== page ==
A file system provides a way of organizing a drive. It specifies how data is stored on the drive and what types of information can be attached to files—filenames, permissions, and other attributes.
Windows supports three different file systems which are NTFS, FAT32 and exFAT.
Mac OS X supports HFS+, FAT32, and exFAT, with read-only support for NTFS.
Linux (Ubuntu) supports Ext2, Ext3, Ext4 and Btrfs. Ubuntu is capable of reading and writing files stored on Windows formatted partitions Fat32, exFat and NTFS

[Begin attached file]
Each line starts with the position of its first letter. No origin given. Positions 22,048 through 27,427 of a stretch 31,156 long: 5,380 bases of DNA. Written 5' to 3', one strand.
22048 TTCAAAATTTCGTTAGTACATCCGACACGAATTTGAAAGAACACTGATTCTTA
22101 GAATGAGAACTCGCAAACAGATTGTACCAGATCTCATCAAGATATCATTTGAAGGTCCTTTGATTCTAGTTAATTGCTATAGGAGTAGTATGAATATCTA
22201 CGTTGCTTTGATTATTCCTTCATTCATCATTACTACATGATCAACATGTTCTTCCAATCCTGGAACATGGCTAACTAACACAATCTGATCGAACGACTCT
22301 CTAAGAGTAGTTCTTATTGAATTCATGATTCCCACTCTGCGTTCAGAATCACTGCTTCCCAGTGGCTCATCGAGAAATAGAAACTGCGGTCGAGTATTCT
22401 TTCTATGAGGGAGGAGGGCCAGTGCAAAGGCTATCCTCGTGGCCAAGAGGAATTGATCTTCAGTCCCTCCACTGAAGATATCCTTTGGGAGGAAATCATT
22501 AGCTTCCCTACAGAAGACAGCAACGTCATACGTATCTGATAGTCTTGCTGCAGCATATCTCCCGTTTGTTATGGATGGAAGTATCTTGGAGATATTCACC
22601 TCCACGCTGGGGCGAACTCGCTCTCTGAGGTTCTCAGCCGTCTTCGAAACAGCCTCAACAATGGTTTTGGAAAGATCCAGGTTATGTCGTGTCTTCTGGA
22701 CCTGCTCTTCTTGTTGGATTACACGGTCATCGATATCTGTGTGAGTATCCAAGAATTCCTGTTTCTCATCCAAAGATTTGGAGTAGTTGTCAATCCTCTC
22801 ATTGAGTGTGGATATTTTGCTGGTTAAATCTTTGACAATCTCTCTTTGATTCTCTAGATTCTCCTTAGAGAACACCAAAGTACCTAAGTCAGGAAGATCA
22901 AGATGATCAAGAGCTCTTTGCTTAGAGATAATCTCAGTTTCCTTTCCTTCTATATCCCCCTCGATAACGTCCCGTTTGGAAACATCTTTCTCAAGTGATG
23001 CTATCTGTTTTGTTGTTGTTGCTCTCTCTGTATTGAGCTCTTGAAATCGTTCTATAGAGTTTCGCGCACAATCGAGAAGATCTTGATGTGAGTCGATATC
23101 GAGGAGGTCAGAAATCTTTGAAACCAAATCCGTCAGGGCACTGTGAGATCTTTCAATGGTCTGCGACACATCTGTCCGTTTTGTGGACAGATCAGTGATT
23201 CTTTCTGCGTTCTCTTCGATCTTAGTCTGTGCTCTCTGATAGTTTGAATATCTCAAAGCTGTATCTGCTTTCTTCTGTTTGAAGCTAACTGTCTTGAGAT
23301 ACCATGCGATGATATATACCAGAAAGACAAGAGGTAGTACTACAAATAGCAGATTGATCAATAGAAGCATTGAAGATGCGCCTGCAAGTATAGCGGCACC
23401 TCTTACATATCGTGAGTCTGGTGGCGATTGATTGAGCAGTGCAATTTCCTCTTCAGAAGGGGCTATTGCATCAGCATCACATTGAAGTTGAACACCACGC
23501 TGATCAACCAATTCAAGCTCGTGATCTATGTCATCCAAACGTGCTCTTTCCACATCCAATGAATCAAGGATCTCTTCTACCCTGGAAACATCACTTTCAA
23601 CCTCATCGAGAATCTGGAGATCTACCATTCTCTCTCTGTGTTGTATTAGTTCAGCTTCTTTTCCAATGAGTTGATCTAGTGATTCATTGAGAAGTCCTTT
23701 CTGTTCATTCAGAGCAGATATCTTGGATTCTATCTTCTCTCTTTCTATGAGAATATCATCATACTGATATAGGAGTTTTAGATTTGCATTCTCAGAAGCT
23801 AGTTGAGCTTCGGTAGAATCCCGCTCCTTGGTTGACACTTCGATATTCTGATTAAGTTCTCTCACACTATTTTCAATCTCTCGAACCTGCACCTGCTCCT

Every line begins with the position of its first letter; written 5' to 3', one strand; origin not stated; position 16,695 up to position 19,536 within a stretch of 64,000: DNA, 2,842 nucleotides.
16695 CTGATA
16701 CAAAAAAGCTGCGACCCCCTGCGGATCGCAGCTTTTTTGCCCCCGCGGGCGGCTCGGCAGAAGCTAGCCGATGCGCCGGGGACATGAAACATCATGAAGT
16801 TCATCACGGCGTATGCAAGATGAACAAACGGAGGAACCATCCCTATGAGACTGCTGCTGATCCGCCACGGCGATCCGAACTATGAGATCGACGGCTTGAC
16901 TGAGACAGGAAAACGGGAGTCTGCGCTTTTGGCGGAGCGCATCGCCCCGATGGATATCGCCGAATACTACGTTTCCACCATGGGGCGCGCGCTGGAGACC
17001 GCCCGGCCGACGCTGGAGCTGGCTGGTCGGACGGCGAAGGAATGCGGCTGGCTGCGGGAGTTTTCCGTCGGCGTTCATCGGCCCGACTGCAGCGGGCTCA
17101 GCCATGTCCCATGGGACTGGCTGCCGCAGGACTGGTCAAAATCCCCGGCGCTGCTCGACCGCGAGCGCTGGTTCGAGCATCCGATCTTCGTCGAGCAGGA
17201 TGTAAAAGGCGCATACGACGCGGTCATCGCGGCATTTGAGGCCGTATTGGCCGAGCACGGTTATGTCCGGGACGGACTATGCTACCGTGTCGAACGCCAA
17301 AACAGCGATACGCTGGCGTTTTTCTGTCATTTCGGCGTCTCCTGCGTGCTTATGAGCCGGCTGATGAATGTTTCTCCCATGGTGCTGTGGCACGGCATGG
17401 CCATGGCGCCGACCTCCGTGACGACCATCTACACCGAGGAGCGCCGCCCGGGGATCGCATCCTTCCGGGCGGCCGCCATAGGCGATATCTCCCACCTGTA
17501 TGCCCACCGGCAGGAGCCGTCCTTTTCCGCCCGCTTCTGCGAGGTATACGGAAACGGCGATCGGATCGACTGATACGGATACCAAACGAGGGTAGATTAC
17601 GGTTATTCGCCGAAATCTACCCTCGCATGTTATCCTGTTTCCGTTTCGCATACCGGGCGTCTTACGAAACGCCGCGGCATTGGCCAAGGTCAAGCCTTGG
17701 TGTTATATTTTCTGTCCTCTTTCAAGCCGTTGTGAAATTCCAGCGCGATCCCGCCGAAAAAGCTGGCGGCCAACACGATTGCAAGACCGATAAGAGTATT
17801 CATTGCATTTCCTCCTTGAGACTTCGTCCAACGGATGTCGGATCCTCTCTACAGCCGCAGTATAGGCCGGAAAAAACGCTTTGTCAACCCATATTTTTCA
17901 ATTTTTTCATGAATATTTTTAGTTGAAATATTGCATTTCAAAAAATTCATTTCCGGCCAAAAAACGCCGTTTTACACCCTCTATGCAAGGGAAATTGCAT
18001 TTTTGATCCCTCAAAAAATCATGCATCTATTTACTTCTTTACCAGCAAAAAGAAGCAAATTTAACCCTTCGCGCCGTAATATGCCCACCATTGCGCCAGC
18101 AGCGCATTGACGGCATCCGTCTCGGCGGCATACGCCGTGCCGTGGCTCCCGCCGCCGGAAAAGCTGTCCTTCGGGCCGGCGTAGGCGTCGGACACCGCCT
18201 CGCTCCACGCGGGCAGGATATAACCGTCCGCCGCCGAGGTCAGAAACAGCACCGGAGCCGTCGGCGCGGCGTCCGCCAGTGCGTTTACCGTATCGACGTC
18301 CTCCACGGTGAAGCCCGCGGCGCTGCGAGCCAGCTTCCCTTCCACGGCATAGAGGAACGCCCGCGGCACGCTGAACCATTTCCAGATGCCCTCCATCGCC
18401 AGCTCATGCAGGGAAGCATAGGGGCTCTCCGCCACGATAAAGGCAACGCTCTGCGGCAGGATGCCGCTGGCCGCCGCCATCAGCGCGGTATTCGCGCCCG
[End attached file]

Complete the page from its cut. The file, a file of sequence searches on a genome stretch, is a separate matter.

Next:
Android doesn't support NTFS file system. If the SD card or USB flash drive you insert is NTFS file system, it won't be supported by your Android device. Android supports FAT32/Ext3/Ext4 file system. Most of the the latest smartphones and tablets support exFAT file system.
As you can see from the list above, exFat is supported by all operating systems.
The Main Difference between the files systems is the Size of the Files that can be stored. FAT32: 4GB, exFat and NTFS: 16 Exabytes (EB). Another Difference is the Partition Size.
Link: File Systems Explained YouTube Video
- This page last updated on 20 June 2019